You can reach me at dwarriner@uchc.edu, 860-679-3230, or even through Voalte.

—Rev. Daniel D. Warriner, UConn Health Chaplain

Wear Pink Wednesdays for Stroke Awareness 2023

During 2023 Stroke Awareness Month, UConn Health’s Stroke Center encouraged colleagues to wear pink on Wednesdays to help raise awareness about stroke, its symptoms, and modifiable risk factors.

  • Group portraits, wearing pink shirts
    Employees from UConn Health's Quality Assurance and Infection Prevention departments take part in "Wear Pink Wednesdays" for stroke awareness, May 2023. (submitted photo)

Chaplain’s Corner: Religious Diversity and Inclusiveness

The Rev. Daniel D. Warriner is UConn Health’s chaplain. (Photo by Tina Encarnacion)

To build an inclusive culture is to build a culture that supports diversity of thought, of data, and of teams. It means valuing what others bring to the table. Have you ever wondered how religion and spirituality factor into this value at UConn Health?

A hospital chaplain offers spiritual care to patients and their families, as well as to staff. Chaplains in hospitals use the insights and principles of psychology, spirituality, religion, and theology. No one can represent every faith tradition, but chaplains become familiar with beliefs across various religions and cultures. Our chaplains have their own specific religious traditions but are available to support and encourage people of all religious faiths in various ways. We aim to support diversity, equity, and inclusion through offering support for success for people of all backgrounds.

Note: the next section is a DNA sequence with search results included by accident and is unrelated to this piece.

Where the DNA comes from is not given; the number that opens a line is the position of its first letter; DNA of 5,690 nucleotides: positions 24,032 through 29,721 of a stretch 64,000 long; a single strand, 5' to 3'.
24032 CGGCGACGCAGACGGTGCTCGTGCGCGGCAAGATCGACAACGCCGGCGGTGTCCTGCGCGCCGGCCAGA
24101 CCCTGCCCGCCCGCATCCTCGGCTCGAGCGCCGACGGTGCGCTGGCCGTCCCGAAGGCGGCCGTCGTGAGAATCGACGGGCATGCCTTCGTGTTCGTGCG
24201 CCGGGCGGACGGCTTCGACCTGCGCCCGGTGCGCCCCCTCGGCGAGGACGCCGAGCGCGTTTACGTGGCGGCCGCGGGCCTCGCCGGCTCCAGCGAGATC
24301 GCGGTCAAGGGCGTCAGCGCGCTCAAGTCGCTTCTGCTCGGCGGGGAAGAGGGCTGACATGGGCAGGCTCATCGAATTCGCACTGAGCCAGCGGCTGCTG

There are many ways this is practiced at UConn Health. Last month many Protestant and Catholic Christians celebrated Ash Wednesday and the beginning of the Lenten season. Ashes were available from some of our chaplains in the chapel, and upon request for anyone who celebrated this holiday in this way.

Another faith-specific practice is the Muslim prayer time. This occurs Fridays at noon in the chapel. This group meets weekly for prayer. Knowing that Ramadan is approaching, I am sure this sacred prayer time will be a valuable resource.

If a patient requests a visit from local clergy, our chaplains coordinate with local religious groups to arrange support. This includes calling local churches, synagogues, temples, and mosques for specific requests for support.

Inclusion also was considered when our Murray-Heilig Chapel was being designed. The Chapel was designed to be a welcoming, sacred, and safe space without any specific religious symbols. The chairs move to accommodate prayer rugs. There are kneelers for those who pray on their knees. There is a religious library in the back with various sacred texts. They are all donated and they are free to take. So take what you need!

You can reach me at dwarriner@uchc.edu, 860-679-3230, or even through Voalte.

—Rev. Daniel D. Warriner, UConn Health Chaplain

Dr. Deckers Award Culminates UConn Health Workforce Gratitude